Being arrested or charged with a crime can be one of the most overwhelming experiences you’ll ever face. The prospect of jail or prison time, heavy fines, and a mark on your criminal record can add significant anxiety and stress. You might feel like the entire system is stacked against you.
That’s why you need an experienced Pensacola criminal defense attorney to level the playing field for you. If you’ve been arrested and charged or are under investigation for a crime in Pensacola, turn to Cardoso Law, PLLC for the top-notch representation you need and deserve.
Our firm aims to help clients navigate the intimidating, often-confusing criminal justice system. We know that can be a difficult experience, especially if you face criminal charges for the first time. You deserve a legal advocate who offers guidance, compassion, and respect.
When you hire us to defend you against criminal charges in Pensacola, we will take the time to listen to your story and seek a fair and favorable result. You will have a close working relationship with us throughout your case, and we will regularly update you on developments and promptly respond to your questions and concerns. Contact Cardoso Law, PLLC, for an initial case review with a Pensacola criminal lawyer today.
Types of Criminal Cases Our Law Firm Handles
A Pensacola criminal defense lawyer from Cardoso Law, PLLC, will be ready to fight for your freedom and future if you are facing criminal charges such as these.
Assault and Battery
The offenses of assault and battery, although often spoken of together or used interchangeably, refer to two distinct crimes.
Assault refers to the offense of making a threat or doing an act that puts a victim in reasonable fear of imminent injury, because the perpetrator has the apparent ability to carry out their threat. An assault conviction requires proving that a perpetrator intentionally made an unlawful threat; the perpetrator had the apparent ability to carry out that threat; and the threat put the victim in reasonable fear of imminent harm.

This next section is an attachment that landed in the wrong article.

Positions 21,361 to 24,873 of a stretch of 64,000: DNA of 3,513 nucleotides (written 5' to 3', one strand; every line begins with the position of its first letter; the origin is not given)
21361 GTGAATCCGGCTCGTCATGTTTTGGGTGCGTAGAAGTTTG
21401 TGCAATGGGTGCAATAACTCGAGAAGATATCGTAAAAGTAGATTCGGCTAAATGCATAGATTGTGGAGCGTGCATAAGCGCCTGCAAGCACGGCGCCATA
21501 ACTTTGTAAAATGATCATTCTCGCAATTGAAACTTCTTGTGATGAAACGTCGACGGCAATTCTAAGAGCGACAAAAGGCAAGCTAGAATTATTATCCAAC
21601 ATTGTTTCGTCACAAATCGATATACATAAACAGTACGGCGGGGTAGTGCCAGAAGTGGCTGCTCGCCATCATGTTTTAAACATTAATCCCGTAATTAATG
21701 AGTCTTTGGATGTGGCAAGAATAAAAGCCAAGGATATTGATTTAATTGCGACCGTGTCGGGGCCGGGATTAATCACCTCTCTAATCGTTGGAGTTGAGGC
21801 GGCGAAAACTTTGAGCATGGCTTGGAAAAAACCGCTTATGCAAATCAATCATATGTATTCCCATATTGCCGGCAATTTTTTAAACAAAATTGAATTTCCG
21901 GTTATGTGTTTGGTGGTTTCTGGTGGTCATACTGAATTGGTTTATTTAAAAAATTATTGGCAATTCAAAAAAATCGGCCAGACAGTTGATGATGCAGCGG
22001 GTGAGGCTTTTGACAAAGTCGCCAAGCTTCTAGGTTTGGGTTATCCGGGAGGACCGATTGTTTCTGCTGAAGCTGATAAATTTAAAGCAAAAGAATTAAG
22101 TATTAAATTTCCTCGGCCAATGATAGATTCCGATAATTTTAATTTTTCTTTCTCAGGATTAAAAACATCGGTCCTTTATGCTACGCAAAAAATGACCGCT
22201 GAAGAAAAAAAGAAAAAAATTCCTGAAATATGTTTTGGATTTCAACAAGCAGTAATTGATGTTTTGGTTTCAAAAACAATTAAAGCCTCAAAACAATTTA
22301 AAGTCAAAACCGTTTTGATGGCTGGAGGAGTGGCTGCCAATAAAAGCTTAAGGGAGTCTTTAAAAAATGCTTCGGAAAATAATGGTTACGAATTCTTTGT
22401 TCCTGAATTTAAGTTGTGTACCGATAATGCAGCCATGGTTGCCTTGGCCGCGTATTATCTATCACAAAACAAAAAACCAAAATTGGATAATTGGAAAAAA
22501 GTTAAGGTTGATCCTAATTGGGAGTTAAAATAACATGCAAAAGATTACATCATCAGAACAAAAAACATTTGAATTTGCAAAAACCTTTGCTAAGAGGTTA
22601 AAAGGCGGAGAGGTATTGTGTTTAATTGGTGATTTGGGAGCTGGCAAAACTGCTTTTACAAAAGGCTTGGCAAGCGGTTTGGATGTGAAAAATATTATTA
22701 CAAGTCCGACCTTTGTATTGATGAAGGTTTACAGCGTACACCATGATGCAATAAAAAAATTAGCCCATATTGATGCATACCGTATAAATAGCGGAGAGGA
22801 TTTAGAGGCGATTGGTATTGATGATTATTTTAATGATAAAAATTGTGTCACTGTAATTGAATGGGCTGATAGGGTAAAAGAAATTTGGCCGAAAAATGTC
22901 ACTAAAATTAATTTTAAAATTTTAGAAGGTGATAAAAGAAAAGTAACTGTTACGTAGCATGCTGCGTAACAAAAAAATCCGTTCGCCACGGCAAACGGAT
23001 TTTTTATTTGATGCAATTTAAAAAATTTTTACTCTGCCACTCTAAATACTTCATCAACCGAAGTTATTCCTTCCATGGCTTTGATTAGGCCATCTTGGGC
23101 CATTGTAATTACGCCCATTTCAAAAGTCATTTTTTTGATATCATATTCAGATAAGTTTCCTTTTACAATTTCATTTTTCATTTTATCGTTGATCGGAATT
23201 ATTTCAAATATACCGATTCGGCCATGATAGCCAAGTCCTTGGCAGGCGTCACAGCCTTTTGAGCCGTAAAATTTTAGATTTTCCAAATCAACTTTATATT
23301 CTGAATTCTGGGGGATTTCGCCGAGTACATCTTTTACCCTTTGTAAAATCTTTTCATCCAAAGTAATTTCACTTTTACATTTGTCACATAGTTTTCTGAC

Florida criminal law also outlaws more egregious behavior under the offense of aggravated assault, such as committing an assault with a firearm or against certain categories of victims, such as elderly persons, pregnant women, and law enforcement officers.
The offense of battery involves an unwanted and offensive touching of another person’s body. A battery conviction requires proving either that a perpetrator intentionally touched another person in an offensive manner without that person’s consent, or that a perpetrator intentionally inflicted physical injury on another person.
Assault and battery have several legal defenses, including:
- Lack of intent to touch or injure the victim.
- Self-defense, or the use of reasonable or proportional force to protect themselves or a third party against physical harm. Florida’s Stand-Your-Ground law means that a person does not have a duty to retreat from a threat before employing self-defense.
Domestic violence refers to a group of criminal offenses committed in a familial or household relationship. Offenses that fall within domestic violence include:
- Assault or aggravated assault
- Battery or aggravated battery
- Sexual assault or battery
- Stalking or aggravated stalking
- False imprisonment
In addition, any criminal offense that causes physical injury or death of a family or household member can give rise to a domestic violence charge.
Categories of relationships covered by Florida’s domestic violence statute include:
- Current or former dating or intimate relationship where the partners resided together
- Current or former marriage, civil union, or domestic partnership
- Having a child in common, including an expected child
- Family members who reside or have resided in the same household
A conviction for a domestic violence offense, in addition to the applicable underlying crime, can have consequences that include:
- The requirement to complete a Batterers Intervention Program and community service
- The imposition of a no-contact order
- An injunction that bars an offender from purchasing, owning, or possessing firearms
Domestic Violence Injunctions
Domestic violence injunctions refer to a court order intended to protect a victim of domestic violence. Different kinds of injunctions may be imposed based on the relationship between the offender and the victim.
A person can petition the court to issue a domestic violence injunction if they have suffered an act of domestic violence or reasonably believe they face an imminent risk of domestic violence.
If the court finds that a petition has merit, it will issue a temporary injunction and schedule a hearing to determine whether to issue a final, permanent injunction.